When a friend of mine began dating her husband, nearly 20 years ago, she couldn’t keep her hands off him. “I thought about him at work, while I was with friends, and even while I was grocery shopping,” she says. “Then, when we finally were together, it was all I could do to let him in the front door before I tore his clothes off.” This passion continued throughout the first years of their marriage.
Then they had their first child. Janet left her job and stayed home to be with the baby. Within a year she was pregnant again. For years her life revolved around naps, play dates and getting her daughters to use the potty. Though she still loved her husband, the passion they once had lay dormant. Now her children are older, she’s going back to work and her sense of self is returning, but she still prefers a good book to sex. Can she and other women like her reclaim that passion of earlier days or is it too late?
Fortunately, the answer to that last question is “no;” it’s not too late. But let’s first discuss a few reasons why her desire for sex went away in the first place. Many theories abound. Some specialists say it’s due to hormones. As a woman gets older she loses testosterone, a hormone that plays a major role in driving female desire, interest in sex and even the energy for sex. Vaginal dryness that accompanies aging could also be a problem, as could weak pelvic floor muscles and incontinence. Many other specialists look to a woman’s lifestyle. Most women are busy juggling work, kids, and managing a household. They are overwhelmed and exhausted.
Many relationships also suffer from too much familiarity. “Many women are in longer
relationships at this age, “ says Esther Suijker de Vries, owner of Female and Partners, the first female owned erotica store for women in Europe. “They have become accustomed to each other. Partners become more friends than lovers.” But she has some suggestions to bring the spark back.
Suijker de Vries recommends getting back to the basics with your partner. “Begin with a massage. It doesn’t have to lead to sex. It’s about rediscovering intimacy, breaking from routines and simply relaxing. The more relaxed you are, the more open you will be for sexual initiative.” She believes in empowering women to rediscover their sexuality with toys, nice lingerie, and even “naughty outfits for staying at home.”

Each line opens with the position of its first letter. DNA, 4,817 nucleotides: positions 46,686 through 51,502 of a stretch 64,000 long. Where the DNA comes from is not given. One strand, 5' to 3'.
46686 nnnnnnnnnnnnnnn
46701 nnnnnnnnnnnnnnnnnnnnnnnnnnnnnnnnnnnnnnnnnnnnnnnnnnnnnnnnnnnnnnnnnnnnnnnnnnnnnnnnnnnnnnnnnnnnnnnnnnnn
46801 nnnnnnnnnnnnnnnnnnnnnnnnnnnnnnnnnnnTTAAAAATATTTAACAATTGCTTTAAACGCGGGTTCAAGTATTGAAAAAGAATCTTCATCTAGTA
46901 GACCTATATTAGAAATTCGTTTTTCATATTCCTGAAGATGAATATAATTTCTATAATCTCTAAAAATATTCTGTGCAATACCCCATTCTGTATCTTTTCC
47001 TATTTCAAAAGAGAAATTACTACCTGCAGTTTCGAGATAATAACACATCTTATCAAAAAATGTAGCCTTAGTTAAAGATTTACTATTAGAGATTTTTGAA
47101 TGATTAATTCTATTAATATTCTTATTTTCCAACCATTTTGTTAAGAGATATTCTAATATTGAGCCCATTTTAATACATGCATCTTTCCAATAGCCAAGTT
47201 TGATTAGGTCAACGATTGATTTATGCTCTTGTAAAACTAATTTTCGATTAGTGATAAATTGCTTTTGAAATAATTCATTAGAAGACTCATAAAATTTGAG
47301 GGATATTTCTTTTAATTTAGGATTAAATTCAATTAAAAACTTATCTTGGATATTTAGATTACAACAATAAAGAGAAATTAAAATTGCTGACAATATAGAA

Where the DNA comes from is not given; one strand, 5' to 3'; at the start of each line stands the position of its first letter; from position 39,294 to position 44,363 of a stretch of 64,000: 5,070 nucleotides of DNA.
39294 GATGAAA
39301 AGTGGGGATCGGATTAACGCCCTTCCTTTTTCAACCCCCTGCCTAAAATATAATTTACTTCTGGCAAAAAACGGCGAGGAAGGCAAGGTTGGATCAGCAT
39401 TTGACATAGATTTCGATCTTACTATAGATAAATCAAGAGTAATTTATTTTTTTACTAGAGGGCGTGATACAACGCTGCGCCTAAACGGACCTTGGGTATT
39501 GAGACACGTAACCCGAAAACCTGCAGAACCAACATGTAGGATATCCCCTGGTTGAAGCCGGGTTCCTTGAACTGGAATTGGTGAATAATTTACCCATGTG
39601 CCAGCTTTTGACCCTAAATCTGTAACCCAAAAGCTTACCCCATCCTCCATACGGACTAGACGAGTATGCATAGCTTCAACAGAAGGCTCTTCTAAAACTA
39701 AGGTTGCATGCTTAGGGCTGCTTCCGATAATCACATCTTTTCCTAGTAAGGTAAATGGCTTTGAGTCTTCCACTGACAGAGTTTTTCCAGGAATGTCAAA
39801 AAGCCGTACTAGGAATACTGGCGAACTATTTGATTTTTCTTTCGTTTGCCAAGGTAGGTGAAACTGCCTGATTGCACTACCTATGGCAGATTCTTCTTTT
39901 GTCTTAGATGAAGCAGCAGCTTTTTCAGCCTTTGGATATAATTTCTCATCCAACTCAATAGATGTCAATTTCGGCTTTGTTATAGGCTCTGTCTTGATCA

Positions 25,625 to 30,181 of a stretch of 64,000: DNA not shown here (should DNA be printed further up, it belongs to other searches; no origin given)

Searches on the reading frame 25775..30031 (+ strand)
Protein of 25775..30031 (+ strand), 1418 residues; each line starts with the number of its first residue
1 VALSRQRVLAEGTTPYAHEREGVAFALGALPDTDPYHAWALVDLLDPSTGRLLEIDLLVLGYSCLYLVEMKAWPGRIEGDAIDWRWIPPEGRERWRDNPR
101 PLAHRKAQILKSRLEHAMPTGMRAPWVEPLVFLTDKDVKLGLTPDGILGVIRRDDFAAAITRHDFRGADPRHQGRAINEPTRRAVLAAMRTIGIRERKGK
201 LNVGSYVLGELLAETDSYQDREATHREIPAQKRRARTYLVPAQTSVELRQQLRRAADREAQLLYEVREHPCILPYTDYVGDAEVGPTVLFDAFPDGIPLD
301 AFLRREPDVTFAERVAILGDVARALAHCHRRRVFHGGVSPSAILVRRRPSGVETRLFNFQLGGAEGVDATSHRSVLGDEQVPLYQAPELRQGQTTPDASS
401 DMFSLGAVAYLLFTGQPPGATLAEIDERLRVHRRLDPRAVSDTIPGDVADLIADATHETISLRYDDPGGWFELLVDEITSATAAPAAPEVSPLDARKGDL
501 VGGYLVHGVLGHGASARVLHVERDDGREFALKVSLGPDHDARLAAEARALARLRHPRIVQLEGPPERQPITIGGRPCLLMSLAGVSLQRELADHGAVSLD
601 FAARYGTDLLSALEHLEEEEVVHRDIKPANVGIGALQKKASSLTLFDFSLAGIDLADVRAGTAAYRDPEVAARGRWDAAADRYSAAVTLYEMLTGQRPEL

“As women get older they also experience vaginal dryness, which causes discomfort, “ says Dr. Alka Sharma, a gynecologist from Scotland who retired when she moved with her husband to the Eindhoven area several years ago. “Discomfort leads to not wanting to have sex, but the less sex you have, the less sex you want. It’s a vicious cycle.” She recommends using lubricants to relieve vaginal dryness and trying different positions. “Some couples may even have sex in the bath to relieve the discomfort.” Hormone replacement therapy is also an option. These supplements, which come in the form of tablets or implants, may increase desire, but they are controversial and are rarely used just to treat a low libido.
An easy fix for all women is to strengthen the muscles of the pelvic floor. “Increasing pelvic muscles doesn’t directly help with desire, but it may make sex more pleasurable,” says Sharma. Weak pelvic muscles leads to incontinence. “Many women with incontinence are less comfortable having sex. They don’t feel good about themselves and are worried about leaking during sex.” Strengthening pelvic muscles means less incontinence, taking away anxiety, increasing confidence, thus leading to more desire to have sex. Suijker de Vries takes it even further. “Most women think (having stronger pelvic muscles) will just make it better for their partner, creating a tighter space, but it’s really important for the woman herself. The stronger her vaginal muscles are, the stronger her orgasm will be.”
Several studies agree. These muscles hold the uterus, bladder and rectum in place. Over time they weaken, especially in menopausal women and those who have had children. This weakening leads to urinary incontinence and, since the muscles contract during orgasms, a diminished sexual experience. Pelvic muscle training programs are a great way to strengthen your muscles in about 10 minutes a day. In a few months Carin will be releasing a package that includes two pairs of Carin Protect basic underwear, one sensor for monitoring urine loss and access to the Carin
app, which includes an easy to use exercise program for strengthening your pelvic floor. Carin is currently looking for volunteers to try out the product and app. If you would like to be a part of the trial please contact email@example.com.
“Sexual energy is a great power for women, but we have lost touch with it,” says Suijker de Vries. She tells the story of one woman who is 83 years old. “She tells me she uses her vibrator every day and will always be sexual. That’s what keeps her young!” It’s never too late to reclaim your desire but don’t wait. To modify an old cliché: When it comes to having sex use it or lose it!
By Cristin Middlebrooks
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Following childbirth, and at some point during your journey into parenthood, you might be wondering which sports can help to strengthen your pelvic floor muscles.
Today, we’re going to be looking at the types of movement, sport, and exercise that can help to strengthen your pelvic floor muscles.